This week, we are looking into who was considered a citizen and enjoyed the privileges of that status in post-independence Latin America. In the beginning of the chapter, we’re asked to look back on the Casta paintings of Week 3 and to think about how the social and racial hierarchy portrayed in those paintings are still reflected in the social and civil structure of the Latin American societies.
After getting their independence, the countries had to write their own Constitution. The sector of the population that had the authority to do it was the liberal elites, whose liberal worldview didn’t extend beyond those like them: well-off men with European descent. The poor, the black and Native Americans and mestizos, and the women were all seen as less than, and not deserving to enjoy the rights those who belong to higher castes were to enjoy.
As Dawson points out in this chapter, the foundation for the discrimination had changed at this point, from the religious and spiritual reasoning of the past to the scientific racism of the present. Works of “scientists” such as Blumenbach and Gaulton that highlighted the supposed biological differences between races served as the basis for the active exclusion of those that didn’t fit the mold of white and rich, as Dawson puts it. The principles of universal freedom and equality so championed by the liberal elite weren’t so universal after all.
The chapter also goes into the struggle for the emancipation of women and slaves. It points out how the role those sectors of the population played in their own battle for equal rights is often not a part of the narrative, which usually glorifies the few liberals who fought for emancipation.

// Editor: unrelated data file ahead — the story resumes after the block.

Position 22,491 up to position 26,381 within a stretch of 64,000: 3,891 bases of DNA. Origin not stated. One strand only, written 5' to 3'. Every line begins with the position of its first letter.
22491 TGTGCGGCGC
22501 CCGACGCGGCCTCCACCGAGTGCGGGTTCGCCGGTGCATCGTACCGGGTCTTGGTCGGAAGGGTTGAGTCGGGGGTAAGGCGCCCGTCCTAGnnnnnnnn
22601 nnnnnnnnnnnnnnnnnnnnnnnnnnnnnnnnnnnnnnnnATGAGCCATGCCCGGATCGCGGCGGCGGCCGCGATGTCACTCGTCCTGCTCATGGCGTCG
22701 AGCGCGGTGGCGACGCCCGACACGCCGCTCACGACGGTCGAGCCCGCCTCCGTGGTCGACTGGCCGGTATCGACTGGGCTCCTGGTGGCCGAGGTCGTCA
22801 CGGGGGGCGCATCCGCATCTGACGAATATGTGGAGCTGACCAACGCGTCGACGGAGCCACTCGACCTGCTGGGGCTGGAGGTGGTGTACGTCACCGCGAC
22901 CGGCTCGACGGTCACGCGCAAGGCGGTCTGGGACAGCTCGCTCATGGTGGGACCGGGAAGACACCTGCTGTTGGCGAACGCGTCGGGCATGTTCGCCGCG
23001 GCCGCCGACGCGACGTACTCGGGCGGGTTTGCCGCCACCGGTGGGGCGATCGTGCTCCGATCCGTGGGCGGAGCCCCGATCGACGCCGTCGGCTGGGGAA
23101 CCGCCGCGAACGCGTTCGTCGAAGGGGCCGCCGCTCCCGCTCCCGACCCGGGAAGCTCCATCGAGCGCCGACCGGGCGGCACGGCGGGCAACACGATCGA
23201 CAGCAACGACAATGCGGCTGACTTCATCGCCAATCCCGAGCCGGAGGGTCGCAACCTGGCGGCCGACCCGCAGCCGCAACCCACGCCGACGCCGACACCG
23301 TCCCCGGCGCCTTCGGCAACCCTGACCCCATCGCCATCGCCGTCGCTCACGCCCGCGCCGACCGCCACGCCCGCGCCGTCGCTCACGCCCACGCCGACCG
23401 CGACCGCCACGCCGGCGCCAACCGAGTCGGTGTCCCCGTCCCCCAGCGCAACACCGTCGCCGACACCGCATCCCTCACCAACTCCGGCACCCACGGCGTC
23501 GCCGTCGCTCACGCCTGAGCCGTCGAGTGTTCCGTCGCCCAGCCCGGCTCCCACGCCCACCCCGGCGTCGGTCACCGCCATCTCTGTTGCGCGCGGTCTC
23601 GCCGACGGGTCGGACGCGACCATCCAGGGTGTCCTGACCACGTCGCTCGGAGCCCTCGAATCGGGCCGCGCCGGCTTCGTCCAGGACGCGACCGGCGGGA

The textbook looks into the details of the process in a few countries, including Brazil. It discusses how the black population was never isolated within a social system, and how a part of that population owned land, were free labourers and even owned slaves before the official emancipation laws signed in 1888. It also mentions how blackness is defined differently when compared to a place like the US, for example, and its “one-drop rule” – in Brazilian society, there were gradations between being black and white, which the author points out as allowing for the acceptance of a more mixed society.
However, being from Brazil, it’s not difficult to notice how Afro-Brazilians are still undoubtedly affected by a racist society. After emancipation, there was no effort to integrate the recently freed slaves into society through formal jobs or education, and racist sentiment didn’t disappear into thin air. The effects are still seen to this day – 70% of the population in extreme poverty in Brazil is black, and the number of black people with 12 of more years of education is less than half that of white people (data from the UN website). While some measures taken by the federal government (such as quotas in public universities for self-declared black Brazilians) have been considered successful, there’s still a long way to go. For the discussion question, it could be interesting to consider what has been done around the world in terms of reparation and which of those initiatives were successful in addressing racism and making systemic and long-lasting change.